China’s foreign trade, WTO accession and institutional quality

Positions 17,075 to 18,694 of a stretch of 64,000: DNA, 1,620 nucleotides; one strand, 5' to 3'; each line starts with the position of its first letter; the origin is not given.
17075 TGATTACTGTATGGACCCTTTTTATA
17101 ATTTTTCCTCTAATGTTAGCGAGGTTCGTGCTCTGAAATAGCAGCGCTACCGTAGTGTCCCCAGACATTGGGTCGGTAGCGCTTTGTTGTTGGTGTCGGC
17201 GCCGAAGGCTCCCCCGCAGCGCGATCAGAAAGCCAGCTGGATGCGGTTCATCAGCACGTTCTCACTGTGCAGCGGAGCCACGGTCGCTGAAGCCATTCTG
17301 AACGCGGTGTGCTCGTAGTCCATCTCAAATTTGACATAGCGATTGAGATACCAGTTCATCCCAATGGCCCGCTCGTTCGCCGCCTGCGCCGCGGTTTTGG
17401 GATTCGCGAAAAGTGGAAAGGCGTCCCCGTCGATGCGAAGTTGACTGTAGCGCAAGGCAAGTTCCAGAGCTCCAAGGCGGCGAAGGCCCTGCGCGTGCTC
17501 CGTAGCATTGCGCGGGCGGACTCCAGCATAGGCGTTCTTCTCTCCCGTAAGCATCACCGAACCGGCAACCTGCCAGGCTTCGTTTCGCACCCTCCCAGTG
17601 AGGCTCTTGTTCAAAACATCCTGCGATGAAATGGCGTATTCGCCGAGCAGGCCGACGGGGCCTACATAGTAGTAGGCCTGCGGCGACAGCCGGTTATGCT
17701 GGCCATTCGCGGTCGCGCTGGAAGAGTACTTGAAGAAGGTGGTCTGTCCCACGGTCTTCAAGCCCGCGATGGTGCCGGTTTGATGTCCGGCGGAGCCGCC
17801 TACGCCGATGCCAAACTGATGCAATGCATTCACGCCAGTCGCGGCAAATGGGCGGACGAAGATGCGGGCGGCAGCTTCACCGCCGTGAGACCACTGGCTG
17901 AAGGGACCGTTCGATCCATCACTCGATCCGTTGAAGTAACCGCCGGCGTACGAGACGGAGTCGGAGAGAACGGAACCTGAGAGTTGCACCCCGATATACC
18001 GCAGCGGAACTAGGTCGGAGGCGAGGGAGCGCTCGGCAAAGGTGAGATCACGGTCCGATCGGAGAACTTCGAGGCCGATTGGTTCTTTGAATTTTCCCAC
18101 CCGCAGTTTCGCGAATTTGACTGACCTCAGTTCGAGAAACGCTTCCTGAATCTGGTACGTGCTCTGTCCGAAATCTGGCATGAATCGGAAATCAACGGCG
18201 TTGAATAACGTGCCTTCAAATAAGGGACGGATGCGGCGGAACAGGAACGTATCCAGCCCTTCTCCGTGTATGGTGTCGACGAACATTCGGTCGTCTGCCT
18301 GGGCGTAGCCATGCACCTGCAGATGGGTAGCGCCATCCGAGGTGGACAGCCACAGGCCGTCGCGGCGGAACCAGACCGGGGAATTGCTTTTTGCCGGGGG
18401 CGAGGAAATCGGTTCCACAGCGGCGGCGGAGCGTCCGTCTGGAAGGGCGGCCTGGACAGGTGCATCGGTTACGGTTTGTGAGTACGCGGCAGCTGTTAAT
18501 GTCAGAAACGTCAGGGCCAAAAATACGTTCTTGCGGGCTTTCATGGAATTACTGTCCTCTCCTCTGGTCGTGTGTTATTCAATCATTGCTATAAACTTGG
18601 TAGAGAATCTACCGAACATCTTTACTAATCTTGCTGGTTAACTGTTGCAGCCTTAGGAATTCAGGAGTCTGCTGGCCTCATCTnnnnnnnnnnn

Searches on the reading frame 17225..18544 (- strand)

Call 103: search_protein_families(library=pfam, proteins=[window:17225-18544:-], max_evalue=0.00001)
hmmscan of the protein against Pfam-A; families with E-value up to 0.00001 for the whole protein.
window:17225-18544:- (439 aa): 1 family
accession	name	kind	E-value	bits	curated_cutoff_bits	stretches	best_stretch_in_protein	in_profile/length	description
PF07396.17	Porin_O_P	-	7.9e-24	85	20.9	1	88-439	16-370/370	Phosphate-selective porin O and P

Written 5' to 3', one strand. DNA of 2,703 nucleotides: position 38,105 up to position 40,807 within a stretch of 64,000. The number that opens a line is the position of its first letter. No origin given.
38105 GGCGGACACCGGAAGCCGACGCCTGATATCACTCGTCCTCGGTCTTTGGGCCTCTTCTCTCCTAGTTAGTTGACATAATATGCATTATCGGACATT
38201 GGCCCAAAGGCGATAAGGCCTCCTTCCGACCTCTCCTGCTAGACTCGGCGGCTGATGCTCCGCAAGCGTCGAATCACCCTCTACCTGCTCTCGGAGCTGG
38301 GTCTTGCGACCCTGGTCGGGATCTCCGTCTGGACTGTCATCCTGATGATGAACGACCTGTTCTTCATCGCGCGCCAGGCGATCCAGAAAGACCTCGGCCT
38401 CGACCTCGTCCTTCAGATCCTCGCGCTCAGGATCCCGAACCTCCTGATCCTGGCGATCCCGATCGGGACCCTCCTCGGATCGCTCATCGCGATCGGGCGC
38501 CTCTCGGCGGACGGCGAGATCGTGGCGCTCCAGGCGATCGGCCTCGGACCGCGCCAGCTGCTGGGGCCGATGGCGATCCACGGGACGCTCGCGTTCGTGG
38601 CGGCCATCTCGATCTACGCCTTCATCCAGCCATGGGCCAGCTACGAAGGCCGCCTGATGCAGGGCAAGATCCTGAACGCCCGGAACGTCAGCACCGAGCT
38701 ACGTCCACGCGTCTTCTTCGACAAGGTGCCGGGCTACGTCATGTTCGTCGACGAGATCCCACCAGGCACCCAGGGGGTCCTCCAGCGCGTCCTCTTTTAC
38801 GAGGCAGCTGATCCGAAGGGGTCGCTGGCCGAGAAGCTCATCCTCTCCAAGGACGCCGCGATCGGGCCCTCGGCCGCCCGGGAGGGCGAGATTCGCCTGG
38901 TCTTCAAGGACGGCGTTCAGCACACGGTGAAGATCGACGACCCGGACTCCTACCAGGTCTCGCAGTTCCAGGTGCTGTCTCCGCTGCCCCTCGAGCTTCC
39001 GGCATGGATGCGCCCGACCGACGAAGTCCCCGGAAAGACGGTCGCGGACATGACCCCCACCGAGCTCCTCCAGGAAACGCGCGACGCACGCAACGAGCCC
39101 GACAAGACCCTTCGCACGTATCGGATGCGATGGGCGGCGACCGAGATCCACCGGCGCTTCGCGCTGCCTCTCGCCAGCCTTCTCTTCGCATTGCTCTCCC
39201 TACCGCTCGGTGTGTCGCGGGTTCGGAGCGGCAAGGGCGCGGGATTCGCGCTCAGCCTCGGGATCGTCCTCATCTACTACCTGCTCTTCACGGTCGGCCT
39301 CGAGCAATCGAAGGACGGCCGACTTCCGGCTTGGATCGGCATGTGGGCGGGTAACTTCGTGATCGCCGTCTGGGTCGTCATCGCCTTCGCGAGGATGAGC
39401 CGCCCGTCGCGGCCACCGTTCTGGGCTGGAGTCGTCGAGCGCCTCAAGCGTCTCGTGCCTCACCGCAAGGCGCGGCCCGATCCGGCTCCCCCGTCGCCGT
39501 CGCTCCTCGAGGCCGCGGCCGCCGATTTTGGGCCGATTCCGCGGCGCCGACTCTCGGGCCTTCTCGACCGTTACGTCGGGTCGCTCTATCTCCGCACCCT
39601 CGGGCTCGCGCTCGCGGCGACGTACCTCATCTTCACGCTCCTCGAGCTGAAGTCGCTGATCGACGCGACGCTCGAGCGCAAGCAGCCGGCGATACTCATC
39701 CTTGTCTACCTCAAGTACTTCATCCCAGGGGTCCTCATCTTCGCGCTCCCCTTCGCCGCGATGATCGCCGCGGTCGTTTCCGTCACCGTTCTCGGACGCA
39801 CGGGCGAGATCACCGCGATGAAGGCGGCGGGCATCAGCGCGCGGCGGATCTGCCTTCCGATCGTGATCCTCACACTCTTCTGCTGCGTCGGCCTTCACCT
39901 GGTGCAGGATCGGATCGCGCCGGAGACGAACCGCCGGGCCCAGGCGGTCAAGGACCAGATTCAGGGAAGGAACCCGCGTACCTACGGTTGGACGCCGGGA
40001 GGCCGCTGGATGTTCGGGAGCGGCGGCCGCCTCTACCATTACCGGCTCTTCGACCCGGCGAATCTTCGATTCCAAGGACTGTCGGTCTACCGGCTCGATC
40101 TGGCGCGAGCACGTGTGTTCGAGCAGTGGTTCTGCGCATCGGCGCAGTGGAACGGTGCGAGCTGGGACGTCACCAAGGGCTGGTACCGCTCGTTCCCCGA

China opened its economy to free trade in 1978 and in the ensuing three decades has been transformed from one of the most isolated economies into a paragon of liberalism and openness. To date, China’s openness ratio, defined as total trade (exports plus imports) relative to GDP, has reached around two-thirds. This ratio is higher than not only that of countries with equivalent income levels, but also that of the United States and Japan, both of which have higher incomes than China. In 2001, China’s efforts to gain entry into the WTO, stretching over a decade and a half, were finally rewarded. Membership of the WTO serves as an admission ticket for China to the global economic system, into which it can integrate and reap the benefits that come from being a WTO member state.